Roy Phillipps

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Roy Cecil Phillipps
Half portrait of man in military uniform with pilot's wings on chest
Captain Roy Phillipps in France, March 1918
Born(1892-03-01)1 March 1892
New South Wales
Died21 May 1941(1941-05-21) (aged 49)
Archerfield, Queensland
Service/branchAustralian Imperial Force
Royal Australian Air Force
Years of service1915–1919
RankSquadron Leader
Unit28th Battalion AIF (1915–1917)
No. 32 Squadron RFC (1917)
No. 2 Squadron AFC (1917–1918)
Commands heldNo. 6 Squadron AFC (1918–1919)
No. 2 EFTS RAAF (1940–1941)
Battles/warsWorld War I World War II
AwardsMilitary Cross & Bar
Distinguished Flying Cross
Other workGrazier

Roy Cecil Phillipps, MC & Bar, DFC (1 March 1892 – 21 May 1941) was an Australian fighter ace of World War I. He achieved fifteen victories in aerial combat, four of them in a single action on 12 June 1918. A grazier between the wars, he joined the Royal Australian Air Force (RAAF) in 1940 and was killed in a plane crash the following year.

Born in New South Wales but raised in Western Australia, Phillipps joined the Australian Imperial Force as an infantryman in April 1915, seeing action at Gallipoli and on the Western Front. Wounded twice in 1916, he transferred to the Australian Flying Corps (AFC) and was accepted for pilot training in May 1917. As a member of No. 2 Squadron in France, Phillipps flew mainly S.E.5 fighters, and was awarded two Military Crosses and the Distinguished Flying Cross for his actions. He finished the war a major, commanding No. 6 (Training) Squadron in England. Returning to Australia in 1919, he left the AFC and was managing a rural property when he enlisted in the RAAF soon after the outbreak of World War II. At his death he was ranked squadron leader, commanding No. 2 Elementary Flying Training School at Archerfield, Queensland.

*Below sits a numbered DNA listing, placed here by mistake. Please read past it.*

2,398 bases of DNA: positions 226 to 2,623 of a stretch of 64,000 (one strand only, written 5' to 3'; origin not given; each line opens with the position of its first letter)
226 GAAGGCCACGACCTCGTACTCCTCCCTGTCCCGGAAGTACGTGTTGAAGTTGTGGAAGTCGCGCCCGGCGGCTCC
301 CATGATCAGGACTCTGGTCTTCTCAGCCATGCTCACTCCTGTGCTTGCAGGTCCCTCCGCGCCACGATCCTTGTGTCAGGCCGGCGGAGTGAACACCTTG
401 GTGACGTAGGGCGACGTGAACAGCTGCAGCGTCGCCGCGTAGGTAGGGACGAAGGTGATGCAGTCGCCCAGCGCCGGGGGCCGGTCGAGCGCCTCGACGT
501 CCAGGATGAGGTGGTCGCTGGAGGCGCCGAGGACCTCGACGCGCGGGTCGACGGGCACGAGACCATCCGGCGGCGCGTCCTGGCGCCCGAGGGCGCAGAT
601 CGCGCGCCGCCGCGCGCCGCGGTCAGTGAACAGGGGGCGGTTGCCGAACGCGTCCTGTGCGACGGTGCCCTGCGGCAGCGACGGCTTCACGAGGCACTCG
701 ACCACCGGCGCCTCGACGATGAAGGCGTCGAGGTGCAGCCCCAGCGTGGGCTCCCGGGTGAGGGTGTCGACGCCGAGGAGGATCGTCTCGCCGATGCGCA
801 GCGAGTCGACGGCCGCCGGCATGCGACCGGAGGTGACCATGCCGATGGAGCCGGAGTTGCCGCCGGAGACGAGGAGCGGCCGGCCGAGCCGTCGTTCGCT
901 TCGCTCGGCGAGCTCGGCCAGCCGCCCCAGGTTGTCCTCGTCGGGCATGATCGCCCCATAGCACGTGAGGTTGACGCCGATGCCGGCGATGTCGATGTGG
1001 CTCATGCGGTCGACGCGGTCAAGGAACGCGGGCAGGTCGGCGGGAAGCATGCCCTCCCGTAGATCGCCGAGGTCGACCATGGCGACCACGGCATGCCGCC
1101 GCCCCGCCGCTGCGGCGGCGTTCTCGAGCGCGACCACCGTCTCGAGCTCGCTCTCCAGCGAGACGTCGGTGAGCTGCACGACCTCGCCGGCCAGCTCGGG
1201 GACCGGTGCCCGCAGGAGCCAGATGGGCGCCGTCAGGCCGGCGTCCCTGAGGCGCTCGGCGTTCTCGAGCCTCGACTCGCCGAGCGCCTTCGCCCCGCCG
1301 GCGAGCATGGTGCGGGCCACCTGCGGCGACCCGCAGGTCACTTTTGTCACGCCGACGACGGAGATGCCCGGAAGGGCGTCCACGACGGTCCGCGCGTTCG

Early life

Phillipps was born on 1 March 1892 in New South Wales; sources differ on the exact location, which is variously recorded as rural Moree[1][2] and metropolitan North Sydney.[3][4] He was the son of William Hargreaves Phillipps, originally of Northumberland, England, and his wife Cecil. After his father died, Phillipps' mother took him to live in Perth, Western Australia. Educated at Hale School, he studied to be an accountant and was practising on a pastoral property in the Kimberley when war broke out in 1914.[2][5]